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University of Texas

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As the state health department prepares to implement stringent new abortion facility regulations approved by lawmakers in July, abortion rights advocates continue to voice concerns that the rules will endanger women.

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In the 2013 legislative session, lawmakers sought to mitigate the impact of 2011 budget cuts with the largest financial package for women’s health services in state history. Yet, women’s health advocates have raised concerns that the financing does not go far enough and about abortion restrictions.

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The number of claims filed for medical and family planning services in the new state-run Texas Women's Health Program has dropped since the state ousted Planned Parenthood from it and set up its own program without federal financing, according to figures from the Health & Human Services Commission.

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Texas is fertile ground for debate on women’s health issues, as the national attention on state Sen. Wendy Davis’s recent filibuster of controversial regulations revealed. What's ahead for family planning services in the state and the women who depend on the programs?

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This year, there's no political fireworks or high-octane drama like the 2011 fight over women’s health care and abortion in Texas. Democrats will not die on the sword of bringing Planned Parenthood back into the fold, and Republicans will not put up additional barriers to women’s access to care.

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"It's the alcohol hangover," Gerardo Cuapio thought five years ago when he woke up thirsty and with blurred vision. National Health Journalism Fellow Pedro Frisneda tells the story of a man who was on the verge of death without knowing he had Type 2 diabetes. It's a cautionary tale for what happens to many Latin American immigrants who move to the United States, adopting a new lifestyle and diet that can contribute to developing the disease. "The Big Apple is confronting one of the worst diabetes epidemics in the nation and health authorities have declared it an emergency," with Hispanics suffering disproportionately.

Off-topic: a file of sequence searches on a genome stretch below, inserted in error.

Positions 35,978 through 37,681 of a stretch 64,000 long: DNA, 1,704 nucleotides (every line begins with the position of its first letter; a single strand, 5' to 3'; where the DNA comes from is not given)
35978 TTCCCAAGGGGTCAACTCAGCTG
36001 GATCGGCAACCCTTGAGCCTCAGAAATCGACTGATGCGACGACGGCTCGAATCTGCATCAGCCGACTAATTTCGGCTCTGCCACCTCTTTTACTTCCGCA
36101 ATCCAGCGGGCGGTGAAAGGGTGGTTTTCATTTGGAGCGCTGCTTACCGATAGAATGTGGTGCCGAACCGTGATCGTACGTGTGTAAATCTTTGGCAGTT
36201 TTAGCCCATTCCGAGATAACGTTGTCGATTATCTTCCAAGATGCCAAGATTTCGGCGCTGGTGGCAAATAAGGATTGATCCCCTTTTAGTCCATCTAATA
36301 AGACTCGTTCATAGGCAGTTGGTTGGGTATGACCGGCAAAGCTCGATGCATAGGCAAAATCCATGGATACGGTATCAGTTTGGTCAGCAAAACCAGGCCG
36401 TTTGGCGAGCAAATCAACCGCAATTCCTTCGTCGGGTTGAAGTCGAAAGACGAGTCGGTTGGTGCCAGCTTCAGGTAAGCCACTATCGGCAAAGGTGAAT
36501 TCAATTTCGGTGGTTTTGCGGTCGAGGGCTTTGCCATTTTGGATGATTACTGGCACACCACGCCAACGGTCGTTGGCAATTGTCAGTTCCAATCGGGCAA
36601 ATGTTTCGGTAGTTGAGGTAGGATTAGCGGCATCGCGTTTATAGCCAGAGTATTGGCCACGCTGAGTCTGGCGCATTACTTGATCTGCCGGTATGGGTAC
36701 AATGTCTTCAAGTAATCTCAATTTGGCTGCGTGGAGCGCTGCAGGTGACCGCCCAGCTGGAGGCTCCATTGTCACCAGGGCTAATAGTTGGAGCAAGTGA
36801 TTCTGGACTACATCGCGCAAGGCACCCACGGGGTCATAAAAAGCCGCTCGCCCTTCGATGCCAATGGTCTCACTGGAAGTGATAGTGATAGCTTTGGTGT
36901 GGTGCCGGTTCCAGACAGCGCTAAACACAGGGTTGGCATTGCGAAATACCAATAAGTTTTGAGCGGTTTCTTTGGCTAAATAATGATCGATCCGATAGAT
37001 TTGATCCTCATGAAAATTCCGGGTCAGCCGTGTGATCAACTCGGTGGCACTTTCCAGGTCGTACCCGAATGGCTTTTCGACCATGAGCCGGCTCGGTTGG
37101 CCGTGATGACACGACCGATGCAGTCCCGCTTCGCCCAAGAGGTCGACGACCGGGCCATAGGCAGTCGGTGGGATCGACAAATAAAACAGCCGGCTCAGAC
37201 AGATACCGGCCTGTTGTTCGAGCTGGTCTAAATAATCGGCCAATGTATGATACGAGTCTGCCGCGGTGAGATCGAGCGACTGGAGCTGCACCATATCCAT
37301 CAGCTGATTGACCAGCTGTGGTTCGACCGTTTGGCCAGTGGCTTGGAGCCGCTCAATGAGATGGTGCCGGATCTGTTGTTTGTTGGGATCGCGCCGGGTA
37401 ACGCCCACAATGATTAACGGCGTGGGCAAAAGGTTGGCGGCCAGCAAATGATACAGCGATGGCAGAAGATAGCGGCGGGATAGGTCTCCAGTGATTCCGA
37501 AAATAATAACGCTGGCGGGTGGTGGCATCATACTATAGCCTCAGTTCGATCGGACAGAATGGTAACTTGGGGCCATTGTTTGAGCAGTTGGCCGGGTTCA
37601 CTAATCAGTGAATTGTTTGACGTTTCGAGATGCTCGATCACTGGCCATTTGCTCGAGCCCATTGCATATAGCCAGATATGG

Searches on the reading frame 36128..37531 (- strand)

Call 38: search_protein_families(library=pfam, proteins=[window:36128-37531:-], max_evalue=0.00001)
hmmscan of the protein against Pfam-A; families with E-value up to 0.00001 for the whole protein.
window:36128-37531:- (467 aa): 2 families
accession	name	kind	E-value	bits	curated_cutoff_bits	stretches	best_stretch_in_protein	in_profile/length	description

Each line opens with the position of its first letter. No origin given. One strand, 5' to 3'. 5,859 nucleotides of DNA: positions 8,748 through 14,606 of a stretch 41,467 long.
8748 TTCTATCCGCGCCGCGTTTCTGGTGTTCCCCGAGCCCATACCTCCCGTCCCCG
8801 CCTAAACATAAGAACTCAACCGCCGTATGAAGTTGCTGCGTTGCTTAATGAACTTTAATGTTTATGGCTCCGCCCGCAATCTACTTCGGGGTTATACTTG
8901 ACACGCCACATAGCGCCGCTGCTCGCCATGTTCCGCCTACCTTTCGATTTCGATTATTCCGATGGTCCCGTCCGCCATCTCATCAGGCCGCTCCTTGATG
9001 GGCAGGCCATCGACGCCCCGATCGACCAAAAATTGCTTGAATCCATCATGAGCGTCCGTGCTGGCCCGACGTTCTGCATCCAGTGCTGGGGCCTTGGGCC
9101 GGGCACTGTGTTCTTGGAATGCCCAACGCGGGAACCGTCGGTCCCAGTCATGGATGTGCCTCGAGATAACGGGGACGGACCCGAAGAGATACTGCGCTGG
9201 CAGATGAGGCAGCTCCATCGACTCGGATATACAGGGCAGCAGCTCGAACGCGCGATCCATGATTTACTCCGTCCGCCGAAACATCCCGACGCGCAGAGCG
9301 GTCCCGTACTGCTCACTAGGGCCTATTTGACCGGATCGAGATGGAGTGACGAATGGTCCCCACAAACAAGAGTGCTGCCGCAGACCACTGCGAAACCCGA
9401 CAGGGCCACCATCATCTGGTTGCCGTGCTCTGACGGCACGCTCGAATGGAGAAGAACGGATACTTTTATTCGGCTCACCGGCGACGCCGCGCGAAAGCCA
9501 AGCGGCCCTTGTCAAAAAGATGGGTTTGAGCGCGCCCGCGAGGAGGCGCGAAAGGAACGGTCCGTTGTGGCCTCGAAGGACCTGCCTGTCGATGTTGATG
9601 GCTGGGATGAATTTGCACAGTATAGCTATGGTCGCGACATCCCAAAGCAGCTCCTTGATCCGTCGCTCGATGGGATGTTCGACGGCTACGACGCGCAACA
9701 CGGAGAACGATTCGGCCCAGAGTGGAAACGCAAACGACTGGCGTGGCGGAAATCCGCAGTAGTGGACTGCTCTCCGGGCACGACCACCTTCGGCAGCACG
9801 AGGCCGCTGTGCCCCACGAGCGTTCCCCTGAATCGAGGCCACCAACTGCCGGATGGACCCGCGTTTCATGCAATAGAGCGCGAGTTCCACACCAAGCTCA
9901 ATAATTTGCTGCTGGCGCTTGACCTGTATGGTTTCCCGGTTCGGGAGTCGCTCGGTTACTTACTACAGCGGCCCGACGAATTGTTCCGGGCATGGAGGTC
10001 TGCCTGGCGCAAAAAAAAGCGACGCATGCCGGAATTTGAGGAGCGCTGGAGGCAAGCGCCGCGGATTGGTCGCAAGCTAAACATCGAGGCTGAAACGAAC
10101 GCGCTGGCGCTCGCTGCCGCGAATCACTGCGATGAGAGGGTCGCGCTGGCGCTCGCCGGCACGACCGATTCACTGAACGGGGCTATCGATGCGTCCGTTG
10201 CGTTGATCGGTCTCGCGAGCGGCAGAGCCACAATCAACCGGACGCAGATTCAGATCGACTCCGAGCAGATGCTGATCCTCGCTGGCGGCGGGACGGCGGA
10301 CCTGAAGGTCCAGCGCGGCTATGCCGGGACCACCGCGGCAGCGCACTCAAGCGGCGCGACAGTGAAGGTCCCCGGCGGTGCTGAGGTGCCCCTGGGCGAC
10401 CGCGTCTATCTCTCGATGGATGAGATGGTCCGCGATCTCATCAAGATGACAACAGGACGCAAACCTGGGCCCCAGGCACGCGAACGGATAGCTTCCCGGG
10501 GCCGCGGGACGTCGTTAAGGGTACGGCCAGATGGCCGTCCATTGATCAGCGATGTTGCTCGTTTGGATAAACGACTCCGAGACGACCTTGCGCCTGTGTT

This story was originally published in Spanish. Below is the English translation.

Part 2: In the kingdom of fats and sugar

Part 3: In a sedentary country

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Serious depression is a growing problem for multicultural seniors. But unlike older whites, ethnic people 50-plus are blocked from treatment by poverty, limited or no insurance, lack of programs geared for them—and the stigma of mental problems that permeates many cultures. New America media senior editor Paul Kleyman begins his occasional series on mental challenges for ethnic seniors with this article on treatable depression.

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Pairing English-language and ethnic media to report stories can be rewarding and result in great journalism — but it poses its own challenges. Sharon Salyer and Alejandro Dominguez share what they learned from each other in reporting an award-winning series on Hispanic mental health.

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David C. Warner is the Wilbur J. Cohen Fellow in Health and Social Policy at the Lyndon B. Johnson School of Public Affairs and a professor of public affairs at the University of Texas at Austin. He also is a visiting professor at the University of Texas School of Public Health in Houston. His major teaching and research interests are in economics, health policy and health finance. He formerly taught at Wayne State University and Yale University and was deputy director of the Office of Program Analysis of the New York City Health and Hospitals Corporation.

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